Speculation that the Federal Reserve is close to pausing its rate hikes took a hit this week after a Fed official downplayed the odds in a TV interview on Wednesday.
“Pausing is off the table right now,” says San Francisco Fed President Mary Daly tells CNBC yesterday (Nov. 16). “It’s not even part of the discussion. Right now, the discussion is rightly around slowing the pace and… focusing our attention really on what is the level of interest rates that will end up being sufficiently restrictive.”
The equities market is getting ahead of itself in seeing a pause in rate hikes, much less a reversal, for the immediate future, says the chief client officer at Aspiriant, a wealth manager. “The market is just trying to grasp for news and it’s prone to overcompensate for the news, whether it’s good news or bad news,” advises Sandi Bragar. “We’re just at that point in the cycle where we think there’s still the high likelihood for potential downward trajectory of stocks as we head into 2023.”
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The Fed funds futures market this morning is pricing in high expectations of a slower pace of rate hikes going forward. A 50-basis-points increase is assigned a roughly 85% probability for the next FOMC meeting on Dec. 14, according to CME data. If correct, it will mark the first softer increase after a string of 75-basis-points increases this year. Looking into early 2023, another rate hike, perhaps just 25 basis points, is also considered possible at the February meeting, according to futures.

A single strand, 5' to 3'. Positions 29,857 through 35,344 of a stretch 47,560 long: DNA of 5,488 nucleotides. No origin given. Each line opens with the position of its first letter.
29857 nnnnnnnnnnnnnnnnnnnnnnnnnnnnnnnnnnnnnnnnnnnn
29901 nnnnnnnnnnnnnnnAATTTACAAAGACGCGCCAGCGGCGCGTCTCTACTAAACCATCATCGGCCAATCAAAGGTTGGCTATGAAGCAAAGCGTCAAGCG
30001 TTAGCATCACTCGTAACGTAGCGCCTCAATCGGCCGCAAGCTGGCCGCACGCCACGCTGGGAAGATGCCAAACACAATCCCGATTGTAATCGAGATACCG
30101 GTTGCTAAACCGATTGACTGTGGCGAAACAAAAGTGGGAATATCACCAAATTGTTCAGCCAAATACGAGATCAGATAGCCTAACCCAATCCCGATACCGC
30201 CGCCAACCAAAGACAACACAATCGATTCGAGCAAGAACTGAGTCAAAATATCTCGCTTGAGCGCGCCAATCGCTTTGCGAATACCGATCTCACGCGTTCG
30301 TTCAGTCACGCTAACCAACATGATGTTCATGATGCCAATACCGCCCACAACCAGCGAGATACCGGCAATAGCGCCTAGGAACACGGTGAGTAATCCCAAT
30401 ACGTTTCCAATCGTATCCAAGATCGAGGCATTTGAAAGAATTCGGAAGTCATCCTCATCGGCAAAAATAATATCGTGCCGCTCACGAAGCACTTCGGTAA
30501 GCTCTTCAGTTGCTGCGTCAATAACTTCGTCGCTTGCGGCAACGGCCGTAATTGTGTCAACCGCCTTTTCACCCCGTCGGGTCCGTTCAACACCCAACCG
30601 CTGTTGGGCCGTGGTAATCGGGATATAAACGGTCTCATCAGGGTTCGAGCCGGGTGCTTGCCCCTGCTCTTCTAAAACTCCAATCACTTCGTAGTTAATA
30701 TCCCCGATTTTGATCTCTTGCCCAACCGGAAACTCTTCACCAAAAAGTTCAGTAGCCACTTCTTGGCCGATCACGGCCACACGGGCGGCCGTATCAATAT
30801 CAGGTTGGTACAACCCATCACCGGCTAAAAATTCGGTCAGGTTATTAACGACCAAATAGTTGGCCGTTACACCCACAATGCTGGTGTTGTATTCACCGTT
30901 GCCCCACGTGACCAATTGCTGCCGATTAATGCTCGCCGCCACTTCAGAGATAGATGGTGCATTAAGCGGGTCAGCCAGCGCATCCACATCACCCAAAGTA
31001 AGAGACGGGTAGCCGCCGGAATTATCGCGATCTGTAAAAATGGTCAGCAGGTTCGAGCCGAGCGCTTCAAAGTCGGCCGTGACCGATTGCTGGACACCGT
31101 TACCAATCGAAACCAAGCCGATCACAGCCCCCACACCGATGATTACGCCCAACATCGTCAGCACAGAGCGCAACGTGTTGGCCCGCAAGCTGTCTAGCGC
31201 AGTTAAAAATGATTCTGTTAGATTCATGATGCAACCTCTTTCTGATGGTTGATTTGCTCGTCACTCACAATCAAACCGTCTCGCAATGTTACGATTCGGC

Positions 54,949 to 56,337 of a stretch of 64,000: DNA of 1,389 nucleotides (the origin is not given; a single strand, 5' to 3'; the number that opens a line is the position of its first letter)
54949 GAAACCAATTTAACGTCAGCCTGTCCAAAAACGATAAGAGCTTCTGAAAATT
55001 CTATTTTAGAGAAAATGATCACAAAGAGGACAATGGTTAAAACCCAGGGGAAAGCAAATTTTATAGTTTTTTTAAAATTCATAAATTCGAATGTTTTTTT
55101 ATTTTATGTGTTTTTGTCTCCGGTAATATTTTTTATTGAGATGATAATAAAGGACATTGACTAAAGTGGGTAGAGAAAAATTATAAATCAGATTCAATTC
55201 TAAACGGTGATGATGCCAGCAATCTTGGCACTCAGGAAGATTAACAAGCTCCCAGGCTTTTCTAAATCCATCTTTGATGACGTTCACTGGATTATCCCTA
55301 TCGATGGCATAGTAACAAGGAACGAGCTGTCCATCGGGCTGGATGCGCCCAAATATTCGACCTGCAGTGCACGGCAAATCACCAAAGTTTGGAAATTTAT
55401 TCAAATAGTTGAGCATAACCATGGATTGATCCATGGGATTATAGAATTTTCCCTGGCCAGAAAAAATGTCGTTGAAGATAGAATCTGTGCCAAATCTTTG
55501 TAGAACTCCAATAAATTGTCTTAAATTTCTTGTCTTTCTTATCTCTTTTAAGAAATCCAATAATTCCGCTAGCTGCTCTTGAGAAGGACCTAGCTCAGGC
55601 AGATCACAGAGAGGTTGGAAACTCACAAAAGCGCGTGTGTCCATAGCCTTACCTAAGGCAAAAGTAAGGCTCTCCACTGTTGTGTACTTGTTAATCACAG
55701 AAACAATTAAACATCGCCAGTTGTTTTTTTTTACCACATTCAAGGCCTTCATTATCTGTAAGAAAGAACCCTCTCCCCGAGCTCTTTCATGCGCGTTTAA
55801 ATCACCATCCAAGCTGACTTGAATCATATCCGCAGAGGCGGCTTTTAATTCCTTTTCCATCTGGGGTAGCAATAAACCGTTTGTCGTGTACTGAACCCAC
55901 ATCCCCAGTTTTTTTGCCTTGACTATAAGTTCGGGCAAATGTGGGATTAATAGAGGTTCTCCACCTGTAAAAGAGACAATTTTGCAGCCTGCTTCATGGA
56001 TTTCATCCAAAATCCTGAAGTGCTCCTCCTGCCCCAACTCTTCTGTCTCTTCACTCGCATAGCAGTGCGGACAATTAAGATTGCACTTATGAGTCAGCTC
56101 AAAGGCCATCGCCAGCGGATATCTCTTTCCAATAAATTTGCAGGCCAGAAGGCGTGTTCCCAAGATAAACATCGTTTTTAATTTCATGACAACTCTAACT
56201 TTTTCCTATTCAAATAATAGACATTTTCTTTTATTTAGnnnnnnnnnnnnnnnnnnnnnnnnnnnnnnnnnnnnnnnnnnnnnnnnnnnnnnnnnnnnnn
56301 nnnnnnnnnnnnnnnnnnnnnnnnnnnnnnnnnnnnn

The case for a pause or pivot also looks premature based on comparing the effective Fed funds rates with the 2-year Treasury yield, which is widely seen as the most policy-sensitive maturity. History suggests that the 2-year rate is a relatively reliable proxy for Fed funds expectations. That’s certainly been true in the current rate-hiking cycle. Notably, the 2-year rate began rising well ahead of the first rate hike in March.
An early market signal that Fed rate hikes are close to a pause will arrive when the 2-year rate is roughly equivalent to effective Fed funds rate. When the 2-year rate falls decisively below Fed funds that will be a strong signal that the central bank is close to cutting rates at some point in the near future. But as the chart above suggests, a pause – much less a cut – is nowhere on the immediate horizon, based on the 2-year rate trading well above Fed funds.
Looking at the 2-year/Fed funds spread provides a more granular profile of how these two rates are evolving and on that front it’s reasonable to say that the rate-hiking regime has peaked. That alone doesn’t mean that a pause or pivot is imminent, but it provides a framework for concluding that the tide has turned.
There’s been a clear decline in the 2-year/Fed funds spread in recent months. Although this rate difference has been volatile, a downside bias is conspicuous. If the current spread – roughly 50 basis points – falls below this level, which has acted as a floor of late, it may signal that a pause is near.
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